WHAT’S IT ABOUT?
In late seventeenth century Britain, the monarchy has recently been restored and Charles II (John Malkovich) is on the throne.
Among his courtiers is, without question, one of the most controversial men of his generation – John Wilmot, the Second Earl of Rochester (Johnny Depp). He’s an incorrigible womaniser (in reality, he was apparently bisexual, but this is glossed over here), who wrote plays that were the closest that era got to hardcore pornography.
After watching a weak performance by a budding actress, Elizabeth (Samantha Morton), he takes it upon himself to train her to meet his high standards – both on stage and, of course, in the bedroom. She becomes – along with his wife and his favourite prostitute – the third member of his somewhat unholy trinity.
As time goes by, a severe drink problem takes its toll and all his women turn against him, except his wife – the one woman he no longer wants.
This film follows one of the seventeenth century’s most vivacious and self-confident men as he careers towards one of the most inelegant and ignominious deaths.
WHAT’S IT LIKE?
In an opening monologue, Depp’s character tells the viewers he wants them to dislike him – the problem is that his character is so thoroughly petulant that he gets his wish. It’s a brave film that sets out with an intentionally unsympathetic protagonist – for a movie to work, it clearly helps if we can identify with its central character. And although Depp’s performance gradually manages to restore some likeability to Wilmot, it’s too late. But oddly, the more human he becomes, the less interesting he is to watch.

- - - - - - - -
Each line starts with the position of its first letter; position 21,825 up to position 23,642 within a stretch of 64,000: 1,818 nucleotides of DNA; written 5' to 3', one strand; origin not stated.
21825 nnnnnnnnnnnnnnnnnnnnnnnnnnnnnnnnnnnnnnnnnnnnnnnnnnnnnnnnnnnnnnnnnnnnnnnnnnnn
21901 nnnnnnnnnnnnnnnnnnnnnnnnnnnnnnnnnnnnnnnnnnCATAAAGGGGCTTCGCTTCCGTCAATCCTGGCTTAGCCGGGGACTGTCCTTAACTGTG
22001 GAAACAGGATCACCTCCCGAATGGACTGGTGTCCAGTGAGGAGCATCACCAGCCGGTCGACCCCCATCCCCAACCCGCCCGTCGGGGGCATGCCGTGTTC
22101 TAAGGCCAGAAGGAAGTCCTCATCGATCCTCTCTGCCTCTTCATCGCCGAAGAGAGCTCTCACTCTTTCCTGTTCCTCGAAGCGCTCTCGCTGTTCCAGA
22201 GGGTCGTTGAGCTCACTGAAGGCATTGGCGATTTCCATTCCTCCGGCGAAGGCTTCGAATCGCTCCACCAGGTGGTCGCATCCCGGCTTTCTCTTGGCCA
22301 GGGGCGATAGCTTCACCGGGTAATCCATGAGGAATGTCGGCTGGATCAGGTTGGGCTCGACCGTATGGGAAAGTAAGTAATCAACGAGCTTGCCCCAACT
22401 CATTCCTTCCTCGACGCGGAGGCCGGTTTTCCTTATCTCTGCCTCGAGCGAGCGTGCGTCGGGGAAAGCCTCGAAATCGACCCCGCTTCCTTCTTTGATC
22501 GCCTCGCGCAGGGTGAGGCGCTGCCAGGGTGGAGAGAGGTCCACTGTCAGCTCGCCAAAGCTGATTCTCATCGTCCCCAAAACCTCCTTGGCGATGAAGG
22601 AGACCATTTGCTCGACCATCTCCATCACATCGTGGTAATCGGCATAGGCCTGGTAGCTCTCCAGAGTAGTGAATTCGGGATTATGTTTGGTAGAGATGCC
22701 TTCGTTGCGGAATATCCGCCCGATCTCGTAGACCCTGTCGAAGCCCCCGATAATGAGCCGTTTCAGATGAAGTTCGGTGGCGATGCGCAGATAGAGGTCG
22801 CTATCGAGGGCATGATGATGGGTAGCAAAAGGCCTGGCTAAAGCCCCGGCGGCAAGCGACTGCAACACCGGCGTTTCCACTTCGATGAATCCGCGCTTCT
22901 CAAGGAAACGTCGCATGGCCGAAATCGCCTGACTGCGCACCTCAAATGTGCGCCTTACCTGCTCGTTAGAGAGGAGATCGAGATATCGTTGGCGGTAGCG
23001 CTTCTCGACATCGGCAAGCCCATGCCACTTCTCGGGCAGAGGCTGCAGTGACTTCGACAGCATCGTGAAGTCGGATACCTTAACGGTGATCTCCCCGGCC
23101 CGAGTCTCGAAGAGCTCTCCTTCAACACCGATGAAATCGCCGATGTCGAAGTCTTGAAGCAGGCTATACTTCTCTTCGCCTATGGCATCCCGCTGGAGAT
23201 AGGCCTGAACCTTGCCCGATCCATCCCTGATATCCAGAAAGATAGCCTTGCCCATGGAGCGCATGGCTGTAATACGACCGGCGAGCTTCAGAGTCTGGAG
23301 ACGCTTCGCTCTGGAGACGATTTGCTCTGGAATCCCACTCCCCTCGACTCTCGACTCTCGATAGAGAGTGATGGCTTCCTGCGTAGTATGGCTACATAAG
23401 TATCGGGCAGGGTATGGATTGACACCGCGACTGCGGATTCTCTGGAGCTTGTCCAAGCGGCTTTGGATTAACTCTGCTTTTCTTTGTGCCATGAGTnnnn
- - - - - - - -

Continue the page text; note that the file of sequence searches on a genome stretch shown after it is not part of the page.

Visually, the film’s dull to look at, with the colour almost entirely drained from the screen. This is rather counterintuitive, given the colourful nature of Wilmot’s character.
Much of the film is shot in the dark, and even exterior day shots are shrouded in mist. This contributes to a rather cheap feel, betraying the fact that it was one of the movies to suffer from the loss of money, as a result of a change in tax laws last year. The Isle of Man stepped in to help, with its own tax breaks.
The film itself doesn’t really go anywhere – it’s just a string of vignettes from his life, which don’t really add up to anything approaching a satisfying ride.
Depp’s performance – as in so many films – is the most impressive element on show – he’s clearly having fun, but in this case, we don’t share that emotion.
It’s an uncomfortable watch – both visually in the sense that the cinematography hurts the eyes – and emotionally. Those of a sensitive disposition will find the debauchery and the language quite sordid – they could even find themselves leaving the cinema feeling dirty.